1. Orem, A., Yucesan, F. B., Orem, C., Akcan, B., Kural, B. V., Alasalvar, C., &Shahidi, F. (2013). Hazelnut-enriched diet improves cardiovascular risk biomarkers beyond a lipid-lowering effect in hypercholesterolemic subjects. Journal of clinical lipidology7(2), 123-131.



Tree nuts, particularly almonds, walnuts, and pistachios, have been shown to possess cardioprotective effects. However, there is little information on the effects of hazelnut consumption on cardiovascular risk markers.


The antiatherogenic effect of hazelnut before and after consumption in hypercholesterolemic subjects was investigated. Twenty-one hypercholesterolemic volunteers (18 men and 3 women) were recruited in a double control sandwich model intervention study with a single group and three isoenergetic diet periods. These were control diet I (4 weeks), hazelnut-enriched diet (4 weeks; hazelnut contributing 18%-20% of the total daily energy intake), and control diet period II (4 weeks). The cardiovascular risk biomarkers such as endothelial function, using flow-mediated dilation (FMD) technique, low-density lipoprotein (LDL) oxidation products and inflammatory markers such as high-sensitivity C-reactive protein (hs-CRP), soluble intercellular adhesion molecule-1, and soluble vascular cell adhesion molecule-1 (sVCAM-1) as well as lipids and lipoprotein levels were monitored.


Consumption of a hazelnut-enriched diet significantly improved FMD (56.6%), total cholesterol (-7.8%), triacylglycerol (-7.3%), LDL-cholesterol (-6.17%), and high-density lipoprotein cholesterol (6.07%) compared with the control diet I. Oxidized-LDL, hs-CRP, and sVCAM-1 levels were significantly lower in the group ingesting a hazelnut-enriched diet compared with the control diets I and II. Modest correlations between sVCAM-1 and FMD and between sVCAM-1 and hs-CRP were observed (r = -0.49, P < .025; r = 0.66, P < .001, respectively).


Hazelnut-enriched diets may exert antiatherogenic effect by improving endothelial function, preventing LDL oxidation, and inflammatory markers, in addition to their lipid and lipoprotein-lowering effects. These beneficial effects appeared to be reversible after 4 weeks on a hazelnut-free diet. Therefore, hazelnut may be incorporated into daily diet without change in total caloric intake for sustained health benefit.

  1. Maguire, L. S., O’sullivan, S. M., Galvin, K., O’connor, T. P., &O’brien, N. M. (2004). Fatty acid profile, tocopherol, squalene and phytosterol content of walnuts, almonds, peanuts, hazelnuts and the macadamia nut. International journal of food sciences and nutrition55(3), 171-178.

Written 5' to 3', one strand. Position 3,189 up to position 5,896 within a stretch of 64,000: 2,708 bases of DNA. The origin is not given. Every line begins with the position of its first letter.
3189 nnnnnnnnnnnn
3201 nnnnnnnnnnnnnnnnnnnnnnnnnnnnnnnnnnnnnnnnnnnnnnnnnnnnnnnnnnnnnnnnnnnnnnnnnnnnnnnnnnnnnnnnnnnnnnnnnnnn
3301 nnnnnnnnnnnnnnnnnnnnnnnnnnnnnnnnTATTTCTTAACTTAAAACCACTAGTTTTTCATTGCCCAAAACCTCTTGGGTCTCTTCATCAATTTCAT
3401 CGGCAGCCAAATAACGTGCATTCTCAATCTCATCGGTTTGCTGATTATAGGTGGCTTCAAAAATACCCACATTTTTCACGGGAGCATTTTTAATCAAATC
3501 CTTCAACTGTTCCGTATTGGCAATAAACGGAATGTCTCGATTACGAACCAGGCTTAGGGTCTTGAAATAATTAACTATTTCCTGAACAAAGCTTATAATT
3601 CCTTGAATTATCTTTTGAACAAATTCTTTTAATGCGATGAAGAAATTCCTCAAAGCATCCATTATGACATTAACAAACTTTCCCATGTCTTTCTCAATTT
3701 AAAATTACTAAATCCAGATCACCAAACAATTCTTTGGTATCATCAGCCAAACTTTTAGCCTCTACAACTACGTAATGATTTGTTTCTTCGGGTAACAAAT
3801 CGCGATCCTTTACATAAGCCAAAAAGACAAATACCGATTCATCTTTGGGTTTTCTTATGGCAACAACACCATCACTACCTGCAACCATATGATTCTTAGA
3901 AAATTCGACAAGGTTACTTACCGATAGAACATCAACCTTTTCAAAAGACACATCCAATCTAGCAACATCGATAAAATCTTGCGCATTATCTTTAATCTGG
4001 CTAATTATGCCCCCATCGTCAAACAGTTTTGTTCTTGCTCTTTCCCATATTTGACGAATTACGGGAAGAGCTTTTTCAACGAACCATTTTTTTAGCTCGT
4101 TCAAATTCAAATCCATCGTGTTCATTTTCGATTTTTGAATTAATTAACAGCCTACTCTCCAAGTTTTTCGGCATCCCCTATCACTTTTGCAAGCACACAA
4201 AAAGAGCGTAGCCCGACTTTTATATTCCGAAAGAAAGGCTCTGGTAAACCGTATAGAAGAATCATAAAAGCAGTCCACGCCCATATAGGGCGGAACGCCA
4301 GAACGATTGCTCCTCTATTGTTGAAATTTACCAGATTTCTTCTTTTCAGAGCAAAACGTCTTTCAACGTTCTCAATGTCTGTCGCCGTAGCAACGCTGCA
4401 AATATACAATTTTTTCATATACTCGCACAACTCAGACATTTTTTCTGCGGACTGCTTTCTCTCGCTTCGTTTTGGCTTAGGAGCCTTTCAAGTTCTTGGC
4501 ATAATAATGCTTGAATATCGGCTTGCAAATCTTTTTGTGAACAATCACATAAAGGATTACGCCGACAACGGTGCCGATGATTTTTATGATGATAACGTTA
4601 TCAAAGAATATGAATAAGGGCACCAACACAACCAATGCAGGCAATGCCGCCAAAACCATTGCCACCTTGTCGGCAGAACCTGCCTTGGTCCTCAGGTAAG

Nuts are high in fat but have a fatty acid profile that may be beneficial in relation to risk of coronary heart disease. Nuts also contain other potentially cardioprotective constituents including phytosterols, tocopherols and squalene. In the present study, the total oil content, peroxide value, composition of fatty acids, tocopherols, phytosterols and squalene content were determined in the oil extracted from freshly ground walnuts, almonds, peanuts, hazelnuts and the macadamia nut. The total oil content of the nuts ranged from 37.9 to 59.2%, while the peroxide values ranged from 0.19 to 0.43 meq O2/kg oil. The main monounsaturated fatty acid was oleic acid (C18:1) with substantial levels of palmitoleic acid (C16:1) present in the macadamia nut. The main polyunsaturated fatty acids present were linoleic acid (C18:2) and linolenic acid (C18:3). alpha-Tocopherol was the most prevalent tocopherol except in walnuts. The levels of squalene detected ranged from 9.4 to 186.4 microg/g. beta-Sitosterol was the most abundant sterol, ranging in concentration from 991.2 to 2071.7 microg/g oil. Campesterol and stigmasterol were also present in significant concentrations. Our data indicate that all five nuts are a good source of monounsaturated fatty acid, tocopherols, squalene and phytosterols.